Problems with using a supervisor’s report as a form of summative assessment
- 1Christchurch School of Medicine and Health Sciences, University of Otago, and Royal Australasian College of Physicians, New Zealand
- 2Royal College of Physicians, London, UK
- Correspondence to: Professor Tim J Wilkinson Christchurch School of Medicine and Health Sciences, C/- The Princess Margaret Hospital, PO Box 800, Christchurch, New Zealand;
The place of a supervisor report when used as a summative assessment of clinical workplace based learning is discussed
Within clinical medicine, the apprenticeship model is traditional, and highly valued. It relies on a close relationship between a supervisor and a trainee. When it comes to assessing the trainee, who better to ask than the supervisor? On the face of it, this approach makes good sense and has contributed to formalising ways of seeking such an opinion. As one source of feedback, such an opinion is highly valuable. In recent times, though, such reports are now being increasingly used as a form of summative assessment—that is, the basis on which decisions about the trainee’s progress are made. This practice relies on the assumption that such a report is always a valid and reliable assessment method. We wish to challenge this assumption. This paper aims to distil and explain the fundamental flaws of this type of assessment, and offers an alternative solution that not only aids learning, but does so on the basis of more objective and unbiased information. We suggest that the use of a supervisor report change from that of an assessment tool to one that becomes a summary of the results of a variety of assessments.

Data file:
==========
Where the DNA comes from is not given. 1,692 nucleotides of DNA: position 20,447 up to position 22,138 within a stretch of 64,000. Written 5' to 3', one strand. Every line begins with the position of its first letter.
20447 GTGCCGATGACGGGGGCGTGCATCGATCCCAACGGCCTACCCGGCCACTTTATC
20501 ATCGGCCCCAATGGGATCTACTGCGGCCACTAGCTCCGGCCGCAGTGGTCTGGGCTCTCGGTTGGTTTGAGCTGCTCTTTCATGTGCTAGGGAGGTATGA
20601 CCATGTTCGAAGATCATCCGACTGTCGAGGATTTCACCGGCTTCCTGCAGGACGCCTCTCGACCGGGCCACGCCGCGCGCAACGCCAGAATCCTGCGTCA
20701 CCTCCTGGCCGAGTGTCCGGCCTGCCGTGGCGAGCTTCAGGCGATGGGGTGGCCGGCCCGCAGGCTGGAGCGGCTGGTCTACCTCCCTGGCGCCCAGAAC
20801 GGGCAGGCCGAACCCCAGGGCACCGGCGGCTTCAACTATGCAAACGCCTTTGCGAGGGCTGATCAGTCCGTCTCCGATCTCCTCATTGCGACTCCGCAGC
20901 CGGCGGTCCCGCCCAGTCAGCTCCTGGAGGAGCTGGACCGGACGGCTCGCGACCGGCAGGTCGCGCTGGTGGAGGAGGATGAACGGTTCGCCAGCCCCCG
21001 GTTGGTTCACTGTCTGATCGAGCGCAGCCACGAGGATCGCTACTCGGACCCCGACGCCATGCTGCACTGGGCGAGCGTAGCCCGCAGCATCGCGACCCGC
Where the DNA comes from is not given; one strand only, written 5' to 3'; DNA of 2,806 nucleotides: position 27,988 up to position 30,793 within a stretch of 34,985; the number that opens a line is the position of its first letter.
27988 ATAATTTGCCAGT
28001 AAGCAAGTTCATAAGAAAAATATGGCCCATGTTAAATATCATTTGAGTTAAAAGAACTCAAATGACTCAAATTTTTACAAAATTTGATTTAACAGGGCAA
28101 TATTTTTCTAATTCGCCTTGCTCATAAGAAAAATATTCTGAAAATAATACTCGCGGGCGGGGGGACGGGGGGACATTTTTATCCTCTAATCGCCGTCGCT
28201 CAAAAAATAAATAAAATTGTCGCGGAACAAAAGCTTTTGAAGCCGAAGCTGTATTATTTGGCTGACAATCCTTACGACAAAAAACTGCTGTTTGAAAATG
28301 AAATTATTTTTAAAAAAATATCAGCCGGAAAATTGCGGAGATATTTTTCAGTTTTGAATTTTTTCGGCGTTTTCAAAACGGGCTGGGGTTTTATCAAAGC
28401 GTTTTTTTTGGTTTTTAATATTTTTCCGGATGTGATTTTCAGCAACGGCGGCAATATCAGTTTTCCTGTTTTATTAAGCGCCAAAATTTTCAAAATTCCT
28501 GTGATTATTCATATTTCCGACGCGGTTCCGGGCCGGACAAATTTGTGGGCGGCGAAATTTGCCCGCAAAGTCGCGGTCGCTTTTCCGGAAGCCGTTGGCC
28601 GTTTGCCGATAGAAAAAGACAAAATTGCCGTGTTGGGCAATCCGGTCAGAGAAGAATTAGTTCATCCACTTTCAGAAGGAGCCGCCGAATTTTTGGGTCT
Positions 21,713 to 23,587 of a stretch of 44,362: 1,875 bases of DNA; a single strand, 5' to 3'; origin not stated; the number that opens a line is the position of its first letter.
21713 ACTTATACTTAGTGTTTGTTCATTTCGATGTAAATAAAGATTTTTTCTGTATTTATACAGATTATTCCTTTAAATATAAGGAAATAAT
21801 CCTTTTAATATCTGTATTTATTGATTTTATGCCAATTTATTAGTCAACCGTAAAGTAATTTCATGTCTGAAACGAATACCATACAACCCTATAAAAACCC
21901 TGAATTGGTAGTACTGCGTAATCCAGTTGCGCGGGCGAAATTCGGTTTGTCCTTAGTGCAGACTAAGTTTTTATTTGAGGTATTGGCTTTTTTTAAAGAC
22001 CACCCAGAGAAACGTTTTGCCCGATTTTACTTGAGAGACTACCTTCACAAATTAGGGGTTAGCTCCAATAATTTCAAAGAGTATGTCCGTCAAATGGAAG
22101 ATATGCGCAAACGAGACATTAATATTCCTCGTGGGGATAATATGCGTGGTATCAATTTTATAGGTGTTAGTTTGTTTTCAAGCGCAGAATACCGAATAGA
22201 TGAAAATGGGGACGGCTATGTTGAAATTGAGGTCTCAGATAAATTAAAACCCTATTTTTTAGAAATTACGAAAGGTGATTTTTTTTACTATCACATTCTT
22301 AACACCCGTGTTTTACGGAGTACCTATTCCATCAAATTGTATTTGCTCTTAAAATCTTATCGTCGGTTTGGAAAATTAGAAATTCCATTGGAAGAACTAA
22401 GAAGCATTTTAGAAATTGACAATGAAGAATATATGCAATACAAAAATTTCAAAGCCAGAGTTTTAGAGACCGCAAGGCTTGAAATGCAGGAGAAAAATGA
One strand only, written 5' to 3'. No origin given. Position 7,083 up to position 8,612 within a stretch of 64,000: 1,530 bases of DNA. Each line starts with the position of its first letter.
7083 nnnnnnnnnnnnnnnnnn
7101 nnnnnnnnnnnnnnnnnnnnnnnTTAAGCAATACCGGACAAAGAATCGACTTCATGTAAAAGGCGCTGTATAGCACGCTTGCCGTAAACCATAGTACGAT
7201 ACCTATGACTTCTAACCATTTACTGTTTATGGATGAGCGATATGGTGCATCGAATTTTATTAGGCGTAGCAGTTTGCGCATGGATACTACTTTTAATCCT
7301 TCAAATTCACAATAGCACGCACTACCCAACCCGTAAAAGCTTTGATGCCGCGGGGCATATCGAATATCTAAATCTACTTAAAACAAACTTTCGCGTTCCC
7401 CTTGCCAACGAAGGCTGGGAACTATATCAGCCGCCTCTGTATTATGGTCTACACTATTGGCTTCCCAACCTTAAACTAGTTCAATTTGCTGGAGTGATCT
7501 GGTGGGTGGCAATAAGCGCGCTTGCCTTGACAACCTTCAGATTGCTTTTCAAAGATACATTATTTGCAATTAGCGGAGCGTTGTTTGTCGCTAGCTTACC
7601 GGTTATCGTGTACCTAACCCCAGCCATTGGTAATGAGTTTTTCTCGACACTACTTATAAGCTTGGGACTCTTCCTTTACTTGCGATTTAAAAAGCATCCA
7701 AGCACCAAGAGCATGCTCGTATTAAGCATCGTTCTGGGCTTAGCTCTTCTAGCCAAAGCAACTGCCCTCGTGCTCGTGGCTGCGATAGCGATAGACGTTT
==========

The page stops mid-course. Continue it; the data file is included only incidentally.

WHAT IS A SUPERVISOR’S REPORT?
Typically, this is a form with a number of criteria deemed to be important for a trainee to achieve. The supervisor is asked to tick a box that best applies to that trainee’s level of competence or achievement. For example, “the trainee has developed a level of knowledge commensurate with his or her level of training” or “the trainee is reliable” or “the trainee communicates well with patients and peers”. Alongside these statements are levels of accomplishment, such as “below expectations, marginally below expectations, marginally above expectations, above expectations, well above expectations”. …